The definition of the best Beagle puppy depends on your requirements. Your expectations from an adult Beagle can be broadly categorized as follows: Confirmation for show or breeding; obedience; smart guard dog; companion; homely pet.
Although it is tempting to look for all these qualities in one Beagle puppy you are planning to buy, it is seldom possible to find all qualities in a single pup.
If you want your Beagle puppy to grow up to be a champion in the show ring, you should look for confirmation of the Beagle dog breed standards. We have put together a general guideline for selecting an all-around good puppy for you. Our guideline includes breed standards and gives importance to temperament, appearance, physical details, gait, health issues, grooming needs, and maintenance.
Look for the following characteristics while choosing a Beagle puppy.
Beagle’s General Appearance
Beagle is like a miniature Foxhound, solid and big for his inches, with the wear-and-tear look of the hound that can last in the chase and follow his quarry to the death.
There are two varieties: 13 inches (33 cm) Beagle – for hounds not exceeding 13 inches in height, and 15 inches (38 cm) Beagle – for hounds over 13 inches but not exceeding 15 inches in height.
Beagle’s Coat and Color
A close, hard, hound coat of medium length. Any true hound color.
The skull should be fairly long, slightly domed at occiput, with cranium broad and full. The muzzle of medium length – straight and square-cut, the stop moderately defined. Nostrils are large and open. Jaws level. Lips free from flews. Eyes large, set well apart – soft and hound-like – expression gentle and pleading; of a brown or hazel color. Ears set on moderately low, long, reaching when drawn out nearly, if not quite, to the end of the nose; fine in texture, fairly broad – with an almost entire absence of erectile power – setting close to the head, with the forward edge slightly in-turning to the cheek, rounded at the tip.
The Beagle’s Neck
Neck rising free and light from the shoulders, strong in substance yet not loaded, of medium length. The throat clean and free from folds of skin; a slight wrinkle below the jaw angle, however, may be allowable.
Shoulders sloping – clean, muscular, not heavy or loaded – conveying the idea of freedom of action with activity and strength. Forelegs straight, with plenty of bone in proportion to the size of the hound. Pasterns short and straight. Feet close, round, and firm. Pad full and hard.
Back short, muscular, and strong. Chest deep and broad, but not broad enough to interfere with the free play of the shoulders. Loin broad and slightly arched, and the ribs well sprung, giving an abundance of lung room.
Hips and thighs strong and well-muscled, giving an abundance of propelling power. Stifles strong and well let down. Hocks firm, symmetrical, and moderately bent. Feet close and firm.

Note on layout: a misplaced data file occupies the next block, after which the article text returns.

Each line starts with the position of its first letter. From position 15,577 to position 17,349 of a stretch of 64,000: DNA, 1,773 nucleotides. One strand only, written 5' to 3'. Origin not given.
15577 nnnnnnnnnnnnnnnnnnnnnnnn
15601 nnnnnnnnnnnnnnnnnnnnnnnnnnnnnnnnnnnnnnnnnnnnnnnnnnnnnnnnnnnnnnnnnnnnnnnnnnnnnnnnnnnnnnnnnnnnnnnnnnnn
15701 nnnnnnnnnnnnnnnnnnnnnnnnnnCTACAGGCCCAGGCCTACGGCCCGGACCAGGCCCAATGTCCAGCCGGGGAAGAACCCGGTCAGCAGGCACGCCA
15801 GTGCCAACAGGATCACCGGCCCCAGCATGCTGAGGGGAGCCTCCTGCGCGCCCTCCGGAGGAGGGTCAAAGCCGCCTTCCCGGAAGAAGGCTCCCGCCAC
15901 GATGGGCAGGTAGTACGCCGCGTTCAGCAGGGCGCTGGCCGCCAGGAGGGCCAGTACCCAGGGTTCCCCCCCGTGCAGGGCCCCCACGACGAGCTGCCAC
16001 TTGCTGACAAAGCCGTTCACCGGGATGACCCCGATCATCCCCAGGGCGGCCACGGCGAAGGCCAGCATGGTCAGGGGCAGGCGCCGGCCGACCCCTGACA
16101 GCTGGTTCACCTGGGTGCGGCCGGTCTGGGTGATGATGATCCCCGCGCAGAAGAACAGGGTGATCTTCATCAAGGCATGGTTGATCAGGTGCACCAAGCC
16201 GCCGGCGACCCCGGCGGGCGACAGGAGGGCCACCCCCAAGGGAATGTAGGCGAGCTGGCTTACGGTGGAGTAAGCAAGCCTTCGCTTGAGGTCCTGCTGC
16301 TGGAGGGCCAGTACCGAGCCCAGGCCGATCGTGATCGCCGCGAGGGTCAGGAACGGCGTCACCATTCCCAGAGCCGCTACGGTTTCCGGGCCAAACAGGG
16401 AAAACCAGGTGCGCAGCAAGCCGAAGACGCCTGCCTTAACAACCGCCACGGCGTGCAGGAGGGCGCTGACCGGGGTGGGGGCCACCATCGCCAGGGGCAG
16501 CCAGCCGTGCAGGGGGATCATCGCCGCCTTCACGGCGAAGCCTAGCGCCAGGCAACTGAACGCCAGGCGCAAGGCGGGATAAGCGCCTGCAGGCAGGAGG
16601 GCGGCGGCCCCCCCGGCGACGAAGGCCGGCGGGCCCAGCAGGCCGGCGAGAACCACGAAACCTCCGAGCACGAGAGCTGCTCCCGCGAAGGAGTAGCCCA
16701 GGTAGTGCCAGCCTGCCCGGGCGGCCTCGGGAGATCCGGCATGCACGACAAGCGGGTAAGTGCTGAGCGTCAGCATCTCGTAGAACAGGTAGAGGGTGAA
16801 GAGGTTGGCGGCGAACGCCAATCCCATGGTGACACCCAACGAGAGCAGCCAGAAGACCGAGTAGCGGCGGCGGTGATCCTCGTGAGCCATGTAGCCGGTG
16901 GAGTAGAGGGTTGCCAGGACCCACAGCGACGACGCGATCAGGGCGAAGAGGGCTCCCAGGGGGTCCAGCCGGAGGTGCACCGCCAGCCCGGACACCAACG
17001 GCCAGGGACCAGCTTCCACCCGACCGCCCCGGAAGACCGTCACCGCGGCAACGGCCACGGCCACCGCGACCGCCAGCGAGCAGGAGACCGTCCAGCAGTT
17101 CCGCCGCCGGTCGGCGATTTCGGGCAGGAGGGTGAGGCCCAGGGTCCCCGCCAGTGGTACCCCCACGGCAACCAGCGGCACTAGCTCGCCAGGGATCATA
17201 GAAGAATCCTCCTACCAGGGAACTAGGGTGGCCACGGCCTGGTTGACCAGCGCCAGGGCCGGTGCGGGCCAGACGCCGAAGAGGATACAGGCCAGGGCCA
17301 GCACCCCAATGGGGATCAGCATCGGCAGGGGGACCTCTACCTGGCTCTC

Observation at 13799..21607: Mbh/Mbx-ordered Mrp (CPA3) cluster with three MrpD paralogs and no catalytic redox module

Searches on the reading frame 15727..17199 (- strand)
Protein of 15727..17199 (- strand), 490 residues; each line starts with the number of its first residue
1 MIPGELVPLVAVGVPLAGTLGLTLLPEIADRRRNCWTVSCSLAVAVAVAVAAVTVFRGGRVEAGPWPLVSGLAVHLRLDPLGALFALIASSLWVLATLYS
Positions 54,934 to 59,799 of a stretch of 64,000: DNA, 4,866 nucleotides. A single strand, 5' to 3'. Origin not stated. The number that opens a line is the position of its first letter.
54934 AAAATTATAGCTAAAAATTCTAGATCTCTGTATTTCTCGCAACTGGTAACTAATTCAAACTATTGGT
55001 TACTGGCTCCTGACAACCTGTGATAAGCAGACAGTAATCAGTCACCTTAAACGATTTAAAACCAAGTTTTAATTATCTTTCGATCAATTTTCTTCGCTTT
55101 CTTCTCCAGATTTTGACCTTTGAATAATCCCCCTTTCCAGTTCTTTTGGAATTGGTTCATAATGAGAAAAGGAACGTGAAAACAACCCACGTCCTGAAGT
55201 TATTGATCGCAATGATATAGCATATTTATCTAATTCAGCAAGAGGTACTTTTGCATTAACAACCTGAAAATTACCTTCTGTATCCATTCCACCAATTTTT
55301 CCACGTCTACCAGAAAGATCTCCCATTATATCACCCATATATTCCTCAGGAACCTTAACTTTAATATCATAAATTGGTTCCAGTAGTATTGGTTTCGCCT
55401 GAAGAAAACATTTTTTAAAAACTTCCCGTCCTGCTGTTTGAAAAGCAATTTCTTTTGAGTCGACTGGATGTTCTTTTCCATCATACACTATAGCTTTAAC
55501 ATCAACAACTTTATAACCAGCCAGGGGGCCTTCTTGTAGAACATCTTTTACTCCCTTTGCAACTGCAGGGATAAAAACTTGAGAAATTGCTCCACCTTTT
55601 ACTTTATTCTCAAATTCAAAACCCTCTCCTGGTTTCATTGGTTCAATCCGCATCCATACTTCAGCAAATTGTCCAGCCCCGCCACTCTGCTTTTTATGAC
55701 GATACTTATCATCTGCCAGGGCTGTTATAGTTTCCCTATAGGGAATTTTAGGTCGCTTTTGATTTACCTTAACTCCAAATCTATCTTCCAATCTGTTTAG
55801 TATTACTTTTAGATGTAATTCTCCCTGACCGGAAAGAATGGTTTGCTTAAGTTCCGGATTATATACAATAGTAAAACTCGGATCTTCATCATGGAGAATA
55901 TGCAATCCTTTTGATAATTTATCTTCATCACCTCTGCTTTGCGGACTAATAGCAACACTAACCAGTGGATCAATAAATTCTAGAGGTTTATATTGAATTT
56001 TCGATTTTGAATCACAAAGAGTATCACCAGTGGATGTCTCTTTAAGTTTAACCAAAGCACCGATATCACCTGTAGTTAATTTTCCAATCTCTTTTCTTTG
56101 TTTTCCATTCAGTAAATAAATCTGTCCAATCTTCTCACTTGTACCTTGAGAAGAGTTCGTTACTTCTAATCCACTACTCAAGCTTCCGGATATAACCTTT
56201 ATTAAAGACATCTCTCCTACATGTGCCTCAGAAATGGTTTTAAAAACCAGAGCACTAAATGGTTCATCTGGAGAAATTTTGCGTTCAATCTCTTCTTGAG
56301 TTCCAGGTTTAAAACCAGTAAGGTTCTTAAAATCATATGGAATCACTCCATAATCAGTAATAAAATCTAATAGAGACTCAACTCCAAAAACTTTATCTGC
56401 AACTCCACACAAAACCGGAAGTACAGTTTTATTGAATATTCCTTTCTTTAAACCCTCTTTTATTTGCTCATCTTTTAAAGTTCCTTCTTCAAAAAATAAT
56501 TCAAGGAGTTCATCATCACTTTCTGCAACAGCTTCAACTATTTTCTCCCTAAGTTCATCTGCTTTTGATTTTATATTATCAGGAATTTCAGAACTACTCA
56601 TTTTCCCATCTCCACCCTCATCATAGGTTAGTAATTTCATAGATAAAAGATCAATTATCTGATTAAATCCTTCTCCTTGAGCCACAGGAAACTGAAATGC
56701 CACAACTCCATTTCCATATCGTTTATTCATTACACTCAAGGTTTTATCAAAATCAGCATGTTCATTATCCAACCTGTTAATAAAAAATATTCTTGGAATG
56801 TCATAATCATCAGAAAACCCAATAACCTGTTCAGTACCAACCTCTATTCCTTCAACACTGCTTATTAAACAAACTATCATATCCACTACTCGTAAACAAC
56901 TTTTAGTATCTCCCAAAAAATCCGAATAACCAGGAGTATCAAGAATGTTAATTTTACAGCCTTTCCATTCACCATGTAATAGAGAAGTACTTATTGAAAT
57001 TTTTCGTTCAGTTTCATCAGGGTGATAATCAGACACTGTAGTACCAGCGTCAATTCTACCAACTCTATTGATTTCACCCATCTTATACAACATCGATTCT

Set moderately high; carried gaily, but not turned forward over the back; with a slight curve; short compared with the size of the hound; with a brush.
Faults that are observed in the Beagle breed.
A short, thin coat, or of a soft quality. A very flat skull, narrow across the top; excess of dome, eyes small, sharp and terrier-like, or prominent and protruding; muzzle long, snipey, or cut away decidedly below the eyes, or very short. Roman-nosed, or upturned, giving a dish-faced expression. Ears short, set on high, or with a tendency to rise above the point of origin. A thick, short, cloddy neck carried on a line with the top of the shoulders. Throat showing dewlap and folds of skin to a degree termed “throatiness.” Straight, upright shoulders. Out at elbows. Knees knuckled over forward or bent backward. Forelegs are crooked or Dachshund-like. Feet long, open, or spreading. Very long or swayed or roached back. Chest disproportionately wide or with lack of depth. Flat, narrow loins. Flat ribs. Cow-hocks or straight hocks. Lack of muscle and propelling power. Open feet. A long tail. Teapot curve or inclined forward from the root. Rat like tail with absence of brush.
Disqualification: Any Beagle measuring more than 15 inches (38 cm) should be disqualified.
Kentucky Afield host Tim Farmer heads to Harrison County with Al Stakelin and Kentucky Department of Fish and Wildlife Resources Commissioner Gregory Johnson for an exciting rabbit hunt. Al has great dogs that have us on the bunnies all morning!
Beagles are the best hunting partner anyone can have while hunting rabbits. They jump the brush for you and let you know where the rabbits are with their distinctive howl and yelp. Rabbits are great for eating and a fun reason to get into the woods. Learn how to Rabbit hunt with Beagles in this amazing video.
Check out this video of 200 Beagle barks and howls from all over the world!
We hope you enjoyed reading about the Beagle dog breed. You may consider sharing your views in the comments section below. Inputs and priceless experiences from dog owners, Beagle breeders, and dog lovers, in general, help us better understand the Beagle breed. Thank you for your interest.